Official newspaper of The University of Texas at Austin

The Daily Texan

Official newspaper of The University of Texas at Austin

The Daily Texan

Official newspaper of The University of Texas at Austin

The Daily Texan

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October 4, 2022

West Campus shows history of fall-related deaths

The UT business student who fell from his apartment balcony Monday night is one of at least four students who have died from fall-related injuries since 2006.

Richard Holland of Plano was pronounced dead at the University Medical Center Brackenridge after falling from his fifth-floor balcony at The Block apartments on Pearl Street, according to the Austin Police Department. Unlike the deaths of former students Tyler Cross in 2006, Daniel Toole in 2007 and Maximiliano Rodriguez in 2010, Holland’s friends said they do not believe alcohol or drugs were related to the accident. APD could not comment on whether or not there was alcohol at the scene.

According to previous Daily Texan news coverage, toxicology reports found Cross had a blood alcohol level of .19 when he fell from his fifth-floor balcony at University Towers. Rodriguez had a blood alcohol level of more than three times the legal limit when he fell from the fifth-floor of the Jefferson 26 apartments.

Medical examiners found traces of LSD and marijuana in the body of Toole, who also fell from the fifth-floor balcony of his Goodall-Wooten dormitory.

Sarah Scott, chief administrative officer for the Travis County Medical Examiner’s Office, said an autopsy was conducted on Holland’s body Tuesday and examiners are currently processing the results. Scott said toxicology reports on the body will not be available for four to six weeks.

“Sometimes, when there is an obvious case of an injury, such as blunt force trauma, we’ll go ahead and assign a cause of death because the cause will be the same regardless of the toxicology report,” Scott said. “A toxicology report will tell us what kind of substances were in the individual’s blood stream and an alcohol presence will be confirmed or eliminated from the report.”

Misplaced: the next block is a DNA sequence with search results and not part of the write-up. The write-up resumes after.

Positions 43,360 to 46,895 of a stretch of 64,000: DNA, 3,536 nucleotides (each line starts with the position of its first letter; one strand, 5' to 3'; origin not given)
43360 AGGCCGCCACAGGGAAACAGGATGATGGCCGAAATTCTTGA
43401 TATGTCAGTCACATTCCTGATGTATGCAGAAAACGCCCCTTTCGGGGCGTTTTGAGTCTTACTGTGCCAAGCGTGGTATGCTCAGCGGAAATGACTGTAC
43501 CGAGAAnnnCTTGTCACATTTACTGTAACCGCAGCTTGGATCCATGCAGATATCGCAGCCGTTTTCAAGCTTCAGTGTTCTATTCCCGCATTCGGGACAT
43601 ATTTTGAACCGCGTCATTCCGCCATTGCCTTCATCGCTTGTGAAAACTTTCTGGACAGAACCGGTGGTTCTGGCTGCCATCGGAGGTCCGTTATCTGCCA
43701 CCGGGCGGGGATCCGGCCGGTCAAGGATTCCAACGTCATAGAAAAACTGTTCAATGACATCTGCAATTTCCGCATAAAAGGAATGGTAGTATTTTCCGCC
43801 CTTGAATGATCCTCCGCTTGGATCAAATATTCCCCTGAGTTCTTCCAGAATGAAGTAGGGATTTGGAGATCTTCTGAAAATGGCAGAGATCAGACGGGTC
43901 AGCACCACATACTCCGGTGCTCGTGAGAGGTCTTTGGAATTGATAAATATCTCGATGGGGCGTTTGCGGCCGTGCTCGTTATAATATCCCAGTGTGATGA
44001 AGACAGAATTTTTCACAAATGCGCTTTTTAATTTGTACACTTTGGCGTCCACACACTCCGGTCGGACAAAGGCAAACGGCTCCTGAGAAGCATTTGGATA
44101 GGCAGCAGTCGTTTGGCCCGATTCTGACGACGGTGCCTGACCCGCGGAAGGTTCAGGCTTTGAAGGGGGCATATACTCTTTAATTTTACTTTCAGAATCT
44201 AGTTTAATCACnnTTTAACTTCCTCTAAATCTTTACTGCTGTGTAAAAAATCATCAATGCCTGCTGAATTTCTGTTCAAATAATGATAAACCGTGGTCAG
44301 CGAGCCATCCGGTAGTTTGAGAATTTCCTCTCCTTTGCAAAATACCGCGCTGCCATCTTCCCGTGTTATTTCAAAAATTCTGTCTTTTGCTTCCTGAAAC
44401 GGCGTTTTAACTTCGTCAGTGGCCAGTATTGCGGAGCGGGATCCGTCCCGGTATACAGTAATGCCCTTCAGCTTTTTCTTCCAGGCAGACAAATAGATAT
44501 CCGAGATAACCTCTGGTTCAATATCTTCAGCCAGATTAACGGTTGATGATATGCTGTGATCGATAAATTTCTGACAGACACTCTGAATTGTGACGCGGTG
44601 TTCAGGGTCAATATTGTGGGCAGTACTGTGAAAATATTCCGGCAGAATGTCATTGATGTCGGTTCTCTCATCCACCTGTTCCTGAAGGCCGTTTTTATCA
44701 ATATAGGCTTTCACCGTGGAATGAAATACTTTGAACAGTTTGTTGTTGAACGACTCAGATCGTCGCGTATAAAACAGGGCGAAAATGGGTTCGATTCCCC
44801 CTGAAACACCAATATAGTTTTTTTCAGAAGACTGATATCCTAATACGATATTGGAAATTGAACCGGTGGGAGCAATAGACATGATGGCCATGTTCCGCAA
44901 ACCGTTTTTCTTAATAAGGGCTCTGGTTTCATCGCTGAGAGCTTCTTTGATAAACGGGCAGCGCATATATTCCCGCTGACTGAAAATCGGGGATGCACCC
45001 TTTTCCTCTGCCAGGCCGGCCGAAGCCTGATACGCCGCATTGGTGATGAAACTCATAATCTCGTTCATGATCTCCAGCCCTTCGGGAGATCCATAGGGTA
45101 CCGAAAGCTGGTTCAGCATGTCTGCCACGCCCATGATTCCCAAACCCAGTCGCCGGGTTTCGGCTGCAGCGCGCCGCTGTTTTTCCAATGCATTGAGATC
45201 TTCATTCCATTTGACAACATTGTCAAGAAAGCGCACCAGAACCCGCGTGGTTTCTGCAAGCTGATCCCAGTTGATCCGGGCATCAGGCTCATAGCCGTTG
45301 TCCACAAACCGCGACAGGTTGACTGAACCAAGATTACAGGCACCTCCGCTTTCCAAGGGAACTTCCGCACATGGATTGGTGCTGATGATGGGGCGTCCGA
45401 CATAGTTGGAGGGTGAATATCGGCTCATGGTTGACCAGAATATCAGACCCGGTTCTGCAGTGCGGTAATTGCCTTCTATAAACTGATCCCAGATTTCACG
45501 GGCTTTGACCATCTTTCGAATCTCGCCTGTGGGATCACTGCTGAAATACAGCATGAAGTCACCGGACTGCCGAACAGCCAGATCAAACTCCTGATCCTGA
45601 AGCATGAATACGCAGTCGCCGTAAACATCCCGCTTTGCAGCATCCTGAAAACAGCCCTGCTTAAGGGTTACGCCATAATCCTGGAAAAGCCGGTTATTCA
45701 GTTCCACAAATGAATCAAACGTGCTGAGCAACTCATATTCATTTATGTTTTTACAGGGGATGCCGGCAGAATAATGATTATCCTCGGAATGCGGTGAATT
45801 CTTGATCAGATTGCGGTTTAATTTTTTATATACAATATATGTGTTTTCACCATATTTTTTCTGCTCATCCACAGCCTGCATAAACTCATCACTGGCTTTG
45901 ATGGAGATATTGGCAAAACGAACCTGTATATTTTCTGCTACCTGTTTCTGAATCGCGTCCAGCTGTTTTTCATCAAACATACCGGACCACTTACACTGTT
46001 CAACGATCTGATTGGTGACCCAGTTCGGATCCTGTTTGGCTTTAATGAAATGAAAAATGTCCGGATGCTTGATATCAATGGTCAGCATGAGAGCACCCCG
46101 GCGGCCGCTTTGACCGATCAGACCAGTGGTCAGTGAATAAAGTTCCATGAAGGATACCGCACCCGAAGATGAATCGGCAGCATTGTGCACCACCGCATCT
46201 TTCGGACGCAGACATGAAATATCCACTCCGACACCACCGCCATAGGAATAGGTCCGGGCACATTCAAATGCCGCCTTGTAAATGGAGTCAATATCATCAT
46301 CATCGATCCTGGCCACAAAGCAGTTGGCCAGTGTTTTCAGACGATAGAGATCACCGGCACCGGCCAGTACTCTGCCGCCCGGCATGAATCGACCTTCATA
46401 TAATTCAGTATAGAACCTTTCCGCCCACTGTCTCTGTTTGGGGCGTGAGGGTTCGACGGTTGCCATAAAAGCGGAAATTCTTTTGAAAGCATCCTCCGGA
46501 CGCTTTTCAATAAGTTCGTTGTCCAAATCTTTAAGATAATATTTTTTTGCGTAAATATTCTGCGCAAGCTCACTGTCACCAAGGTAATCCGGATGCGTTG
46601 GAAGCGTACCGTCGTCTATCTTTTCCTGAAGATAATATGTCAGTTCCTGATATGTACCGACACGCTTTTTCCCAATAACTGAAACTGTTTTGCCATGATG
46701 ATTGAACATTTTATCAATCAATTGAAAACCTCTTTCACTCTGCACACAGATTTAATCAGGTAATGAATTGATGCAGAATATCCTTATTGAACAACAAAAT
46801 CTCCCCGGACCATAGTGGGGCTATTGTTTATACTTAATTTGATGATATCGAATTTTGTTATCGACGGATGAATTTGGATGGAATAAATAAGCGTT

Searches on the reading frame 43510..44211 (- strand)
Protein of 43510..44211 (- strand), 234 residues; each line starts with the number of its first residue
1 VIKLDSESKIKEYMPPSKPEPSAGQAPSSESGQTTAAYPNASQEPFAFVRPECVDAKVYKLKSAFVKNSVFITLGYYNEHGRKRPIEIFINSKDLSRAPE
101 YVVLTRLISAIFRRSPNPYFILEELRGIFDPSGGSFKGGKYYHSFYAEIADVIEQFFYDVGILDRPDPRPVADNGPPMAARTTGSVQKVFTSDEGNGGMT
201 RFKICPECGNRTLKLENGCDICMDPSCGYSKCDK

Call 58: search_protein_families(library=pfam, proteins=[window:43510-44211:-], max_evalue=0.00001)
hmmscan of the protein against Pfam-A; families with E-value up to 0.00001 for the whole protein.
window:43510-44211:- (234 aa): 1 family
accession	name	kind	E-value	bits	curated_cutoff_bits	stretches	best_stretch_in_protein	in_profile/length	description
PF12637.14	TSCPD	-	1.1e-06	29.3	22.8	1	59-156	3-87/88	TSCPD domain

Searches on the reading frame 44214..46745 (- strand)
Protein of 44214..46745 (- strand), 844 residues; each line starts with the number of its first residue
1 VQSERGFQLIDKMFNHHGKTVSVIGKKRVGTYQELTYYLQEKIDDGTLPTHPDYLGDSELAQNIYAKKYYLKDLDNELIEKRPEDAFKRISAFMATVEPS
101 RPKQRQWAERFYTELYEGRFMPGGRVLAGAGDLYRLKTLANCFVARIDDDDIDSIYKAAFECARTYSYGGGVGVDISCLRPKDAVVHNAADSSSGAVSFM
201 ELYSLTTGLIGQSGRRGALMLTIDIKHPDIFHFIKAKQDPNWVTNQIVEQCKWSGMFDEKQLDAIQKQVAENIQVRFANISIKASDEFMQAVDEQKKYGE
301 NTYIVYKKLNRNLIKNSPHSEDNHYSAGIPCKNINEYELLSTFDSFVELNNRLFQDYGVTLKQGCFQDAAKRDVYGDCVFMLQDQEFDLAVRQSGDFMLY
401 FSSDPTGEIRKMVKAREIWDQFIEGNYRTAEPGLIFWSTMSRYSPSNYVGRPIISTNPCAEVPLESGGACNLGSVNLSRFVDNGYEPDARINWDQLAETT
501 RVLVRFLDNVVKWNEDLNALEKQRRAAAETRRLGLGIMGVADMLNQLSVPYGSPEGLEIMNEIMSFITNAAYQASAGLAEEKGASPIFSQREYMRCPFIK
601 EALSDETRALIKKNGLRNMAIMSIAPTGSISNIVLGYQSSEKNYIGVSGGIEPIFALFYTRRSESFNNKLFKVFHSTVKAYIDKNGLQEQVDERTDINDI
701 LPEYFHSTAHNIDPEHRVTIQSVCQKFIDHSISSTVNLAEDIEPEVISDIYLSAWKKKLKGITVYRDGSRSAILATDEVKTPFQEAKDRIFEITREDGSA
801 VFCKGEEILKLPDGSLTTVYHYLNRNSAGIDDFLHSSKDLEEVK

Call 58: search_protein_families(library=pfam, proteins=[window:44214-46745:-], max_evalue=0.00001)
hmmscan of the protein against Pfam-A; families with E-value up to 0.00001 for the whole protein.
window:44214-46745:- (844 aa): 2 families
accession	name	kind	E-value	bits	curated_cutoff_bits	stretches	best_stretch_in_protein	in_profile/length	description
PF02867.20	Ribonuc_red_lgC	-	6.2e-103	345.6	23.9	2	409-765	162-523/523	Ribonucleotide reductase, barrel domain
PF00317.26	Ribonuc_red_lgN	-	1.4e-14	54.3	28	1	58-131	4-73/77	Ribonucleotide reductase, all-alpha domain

APD public information specialist Helena Wright said police are almost certain Holland’s fall was accidental but are currently looking into the case.

“If a death is ruled accidental, there will be no further investigation,” Wright said.

“But something like this isn’t open and shut that quickly, and they may still be gathering information.”

City residential inspector Byron Kurka said patio guardrails are required to stand 42 inches above the floor surface, and pickets along the railing cannot be more than four inches apart.

“Your average person’s center of gravity is below 42 inches,” Kurka said. “The rail hits you at above your center of gravity, but unfortunately, a lot of times people sit on the edge or on a barstool next to it. When you’re sitting on a barstool right next to it your center of gravity is going to be over that limit.”

The Block management did not return phone calls inquiring whether building codes are up to standards.

Funeral services for the UT sophomore friends described as loyal and energetic are scheduled for this weekend in the Dallas area. Visitation for Holland will be held Friday from 6 to 9 p.m. at the Ted Dickey West Funeral Home in Dallas, and the funeral will begin at 10 a.m. Saturday at the Custer Road United Methodist Church in Plano.

Finance junior Ali Mavrakis, close friend of Holland, created a Facebook event to inform people about the arrangements. Mavrakis and other friends of the former student gathered Tuesday night at the University Catholic Center to remember Holland and share sentiments. An additional Facebook event has been created, inviting approximately 2,000 students from UT and other schools to wear yellow, Holland’s favorite color, on Sept. 6 in his honor.

Printed on September 1, 2011 as: West Campus has history of fall-related accidents

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West Campus shows history of fall-related deaths